But it was not to last. By the 1940s, the Hollywood Hotel was sliding into decline.
The hotel was no longer as glamorous as it once had been and developers wanted the land for something new. Toberman, who is responsible for many of the well-known buildings along Hollywood Blvd., pushed to tear the hotel down. But plans to raze the property would have to wait, as the United States had entered World War II, which sent men (and potential workers) into battle and restricted building materials. By the 1950s, with men having returned home and to the workforce, and with the American economy booming, the corner lot at Hollywood Blvd. and Highland Ave. once again caught the attention of developers. Although considered a historical landmark, the once-glamorous hotel was torn down in August 1956. A boxy twelve-story office building was erected in its place. First Federal Savings & Loan Association of Hollywood, a shopping center and parking lot stood on the site until 1998, when changes once again revisited the fabled corner.
The First Federal Saving & Loan building stood at Hollywood and Highland after the demolition of The Hollywood Hotel. (Photo courtesy Marc Wannamaker/Bison Archives)
It was in 1998 that the 1950s-era development was torn down make way for the new Hollywood & Highland Center, which opened in 2001. The development featured a large-scale shopping mall, theater for the Academy Awards ceremony and a place to perfectly view (and photograph) the Hollywood sign. The design, inspired by Hollywood’s first epic, Intolerance (1916), by D.W. Griffith, featured Babylonian-style architecture and enormous elephants that mimicked that elaborate movie set.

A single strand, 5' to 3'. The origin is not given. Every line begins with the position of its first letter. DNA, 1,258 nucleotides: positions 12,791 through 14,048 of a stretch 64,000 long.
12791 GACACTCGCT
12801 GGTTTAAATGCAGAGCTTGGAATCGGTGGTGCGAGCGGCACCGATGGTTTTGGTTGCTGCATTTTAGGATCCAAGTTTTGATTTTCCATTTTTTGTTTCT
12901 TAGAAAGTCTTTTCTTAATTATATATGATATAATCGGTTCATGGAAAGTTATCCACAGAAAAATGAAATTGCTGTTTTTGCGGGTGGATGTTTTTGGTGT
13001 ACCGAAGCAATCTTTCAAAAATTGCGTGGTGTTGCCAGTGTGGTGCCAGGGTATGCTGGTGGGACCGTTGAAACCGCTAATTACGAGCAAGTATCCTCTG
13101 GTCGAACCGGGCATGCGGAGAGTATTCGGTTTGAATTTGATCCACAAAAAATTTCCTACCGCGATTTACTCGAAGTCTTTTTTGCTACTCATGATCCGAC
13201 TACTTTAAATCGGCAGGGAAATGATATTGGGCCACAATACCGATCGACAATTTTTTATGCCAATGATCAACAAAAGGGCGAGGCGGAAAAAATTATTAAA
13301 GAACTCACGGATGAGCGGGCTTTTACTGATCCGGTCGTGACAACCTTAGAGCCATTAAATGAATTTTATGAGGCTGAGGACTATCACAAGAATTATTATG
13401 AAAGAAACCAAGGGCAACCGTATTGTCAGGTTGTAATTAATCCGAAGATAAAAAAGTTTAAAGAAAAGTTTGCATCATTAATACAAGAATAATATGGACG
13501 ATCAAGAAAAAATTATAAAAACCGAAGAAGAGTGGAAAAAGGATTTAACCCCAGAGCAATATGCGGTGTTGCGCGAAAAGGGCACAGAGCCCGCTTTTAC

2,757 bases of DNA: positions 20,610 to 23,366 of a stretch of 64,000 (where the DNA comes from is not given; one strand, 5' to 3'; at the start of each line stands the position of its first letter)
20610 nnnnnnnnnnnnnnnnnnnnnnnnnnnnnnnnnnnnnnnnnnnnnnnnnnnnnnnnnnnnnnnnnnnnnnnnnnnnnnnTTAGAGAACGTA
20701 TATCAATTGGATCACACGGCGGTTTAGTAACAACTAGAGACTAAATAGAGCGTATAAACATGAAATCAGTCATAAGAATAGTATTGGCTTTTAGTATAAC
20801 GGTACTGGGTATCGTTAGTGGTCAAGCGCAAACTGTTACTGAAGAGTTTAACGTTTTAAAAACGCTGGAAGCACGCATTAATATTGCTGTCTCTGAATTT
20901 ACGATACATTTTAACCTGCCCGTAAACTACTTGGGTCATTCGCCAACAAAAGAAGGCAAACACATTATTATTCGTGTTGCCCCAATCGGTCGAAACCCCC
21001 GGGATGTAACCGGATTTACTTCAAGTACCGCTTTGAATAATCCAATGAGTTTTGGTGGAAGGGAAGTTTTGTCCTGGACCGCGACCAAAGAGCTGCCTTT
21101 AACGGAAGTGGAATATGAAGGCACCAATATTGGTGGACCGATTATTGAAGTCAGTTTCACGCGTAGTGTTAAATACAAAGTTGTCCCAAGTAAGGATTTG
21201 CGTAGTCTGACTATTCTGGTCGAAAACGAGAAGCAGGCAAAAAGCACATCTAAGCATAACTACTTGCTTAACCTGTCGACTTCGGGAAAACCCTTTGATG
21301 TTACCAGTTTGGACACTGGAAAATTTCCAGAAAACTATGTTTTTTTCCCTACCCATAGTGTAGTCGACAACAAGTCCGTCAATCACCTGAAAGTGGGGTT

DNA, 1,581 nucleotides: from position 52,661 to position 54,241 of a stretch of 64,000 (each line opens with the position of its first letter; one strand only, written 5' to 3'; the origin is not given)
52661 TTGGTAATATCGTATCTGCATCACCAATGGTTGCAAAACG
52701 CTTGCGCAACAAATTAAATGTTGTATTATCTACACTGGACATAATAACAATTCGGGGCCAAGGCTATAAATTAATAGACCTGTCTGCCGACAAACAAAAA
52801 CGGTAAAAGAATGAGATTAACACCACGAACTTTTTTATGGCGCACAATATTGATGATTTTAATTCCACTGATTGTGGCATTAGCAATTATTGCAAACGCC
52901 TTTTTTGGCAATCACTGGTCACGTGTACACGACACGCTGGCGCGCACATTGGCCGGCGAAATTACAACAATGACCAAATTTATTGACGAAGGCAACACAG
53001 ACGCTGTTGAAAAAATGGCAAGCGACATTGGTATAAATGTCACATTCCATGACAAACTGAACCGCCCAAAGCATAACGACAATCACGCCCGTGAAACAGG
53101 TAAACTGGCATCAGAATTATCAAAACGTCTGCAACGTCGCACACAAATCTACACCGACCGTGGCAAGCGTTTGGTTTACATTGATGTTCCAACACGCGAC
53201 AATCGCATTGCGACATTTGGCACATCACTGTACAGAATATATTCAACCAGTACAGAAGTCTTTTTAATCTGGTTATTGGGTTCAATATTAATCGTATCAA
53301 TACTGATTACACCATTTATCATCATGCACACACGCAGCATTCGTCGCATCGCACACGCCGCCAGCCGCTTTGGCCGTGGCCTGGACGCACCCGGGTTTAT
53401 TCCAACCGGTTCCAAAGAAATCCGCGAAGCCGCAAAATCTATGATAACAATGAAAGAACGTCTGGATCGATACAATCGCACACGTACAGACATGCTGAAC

The Latest Scene
In recent years, the dramatic design of Hollywood & Highland that had once been so exciting for visitors was also beginning to reveal its flaws. Many have pointed out the architecture is unwelcoming, looking like a fortress from the outside. Also, the “Road to Hollywood,” an embedded pathway that features quotes from celebrities about how they became famous weaves its way through the facility, but ended at a life-size sculpture of a casting couch. It now seems in poor taste during the #MeToo movement.
More recently, in light of the Black Lives Matter movement, some have noted that Hollywood & Highland’s association with D.W. Griffith might not be the image Hollywood wants to celebrate. Griffith’s epic silent movie Intolerance depicts the fall of the Babylonian empire and was a breakthrough in terms of movie production. His movie before that, however, was the controversial Birth of a Nation (1915), which has been criticized for glorifying the Ku Klux Klan.
Any way one looks at it, it was time for a change. This latest update is the next scene in the long and continually changing story of what we call Hollywood.
Rendering of the Ovation Hollywood project, a reimagining of the Hollywood and Highland Center. (Rendering courtesy GAW Capital/DJM)
The Story of Hollywood by Gregory Paul Williams
Los Angeles Times November 2, 1902
Los Angeles Times November 19, 1902
Los Angeles Times December 7, 1902
Los Angeles Times December 20, 1902